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Wood Stove Firebrick Repair

Laurie Brenner

New high-quality airtight stoves constructed to meet Environmental Protection Agency emission standards for wood stoves often have a firebox lined with firebrick. The firebrick serves a dual purpose: It protects the inner firebox area and stores heat for later release. Replace broken firebricks rather than repair them. But if you have a firebrick with a crack, repair it with wood stove cement.

Removing the Firebrick

Ready your stove for winter's long use.

Before removing the firebrick, make note of the brick’s layout. Putting it back together can be like working a puzzle, so take a picture with your cell phone or digital camera before you begin working. Since you will be repairing cracked firebrick, this is a good time to replace any broken firebricks as well. Remove the firebricks, inspect them for cracks and set them aside for repair.

Repairing the Firebrick

Bricks that have cracks will accept wood stove cement. Some wood stove cements come premixed, while others require mixing. Use the cement appropriate to the application desired. Mixing it yourself will allow you to control the mixture, while using the premixed version lead to a thick and sticky application. Wet the area of the crack with a rag and apply the wood stove cement using a putty knife. Run over the application with a wet rag to smooth out the area. No sanding is necessary as this is going inside the stove.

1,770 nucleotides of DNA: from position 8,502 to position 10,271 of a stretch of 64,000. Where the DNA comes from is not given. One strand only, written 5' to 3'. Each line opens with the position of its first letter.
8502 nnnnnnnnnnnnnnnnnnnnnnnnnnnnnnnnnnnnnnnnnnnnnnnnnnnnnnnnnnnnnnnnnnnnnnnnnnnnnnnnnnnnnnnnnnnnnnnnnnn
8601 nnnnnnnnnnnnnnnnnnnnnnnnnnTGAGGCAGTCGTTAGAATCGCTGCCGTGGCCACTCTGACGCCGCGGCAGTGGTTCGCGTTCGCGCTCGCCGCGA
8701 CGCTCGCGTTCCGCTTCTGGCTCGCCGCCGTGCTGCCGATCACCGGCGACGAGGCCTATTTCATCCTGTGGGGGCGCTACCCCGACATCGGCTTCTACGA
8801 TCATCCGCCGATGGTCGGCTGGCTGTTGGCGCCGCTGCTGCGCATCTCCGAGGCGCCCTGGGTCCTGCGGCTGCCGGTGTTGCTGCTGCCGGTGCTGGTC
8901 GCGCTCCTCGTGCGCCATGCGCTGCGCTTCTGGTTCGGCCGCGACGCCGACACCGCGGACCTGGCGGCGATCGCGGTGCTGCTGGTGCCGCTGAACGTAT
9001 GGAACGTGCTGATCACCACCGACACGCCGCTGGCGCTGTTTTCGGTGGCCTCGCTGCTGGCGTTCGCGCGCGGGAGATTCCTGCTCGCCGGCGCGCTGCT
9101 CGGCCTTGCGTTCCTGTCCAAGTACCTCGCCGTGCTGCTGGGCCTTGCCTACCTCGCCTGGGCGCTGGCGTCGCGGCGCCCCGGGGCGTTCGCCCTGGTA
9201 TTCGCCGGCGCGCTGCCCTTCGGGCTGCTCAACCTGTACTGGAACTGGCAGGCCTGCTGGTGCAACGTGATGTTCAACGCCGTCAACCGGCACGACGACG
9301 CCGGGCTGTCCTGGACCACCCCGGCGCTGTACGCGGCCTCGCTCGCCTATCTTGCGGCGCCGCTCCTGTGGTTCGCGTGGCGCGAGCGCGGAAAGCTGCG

Reinstalling Firebricks

Follow the picture you took to replace the firebrick in the wood stove. Make note that most stoves will have a metal lip under which the firebrick sits. The firebox sides often require a line of bricks stood up vertically on end and abutted one next to the other with the widest side facing the firebox. Some stoves may require the installation of the firebrick on the bottom first. Each stove’s firebox firebrick setup will vary according to stove manufacturer. Review your owner’s documents for specific installation of the firebrick.

Other Considerations

While replacing and repairing the firebrick, this is a good time to look at the fiberglass stove gasket as well, which might require replacing. If a firebrick is cracked or broken, this often means the stove has gone through a few winters. So review all areas of the stove that may need repair or maintenance. Don’t forget to run a chimney brush through the stovepipe, an easy rental from a tool yard or hardware store. Airtight wood stoves create more creosote in the pipe that requires annual cleaning.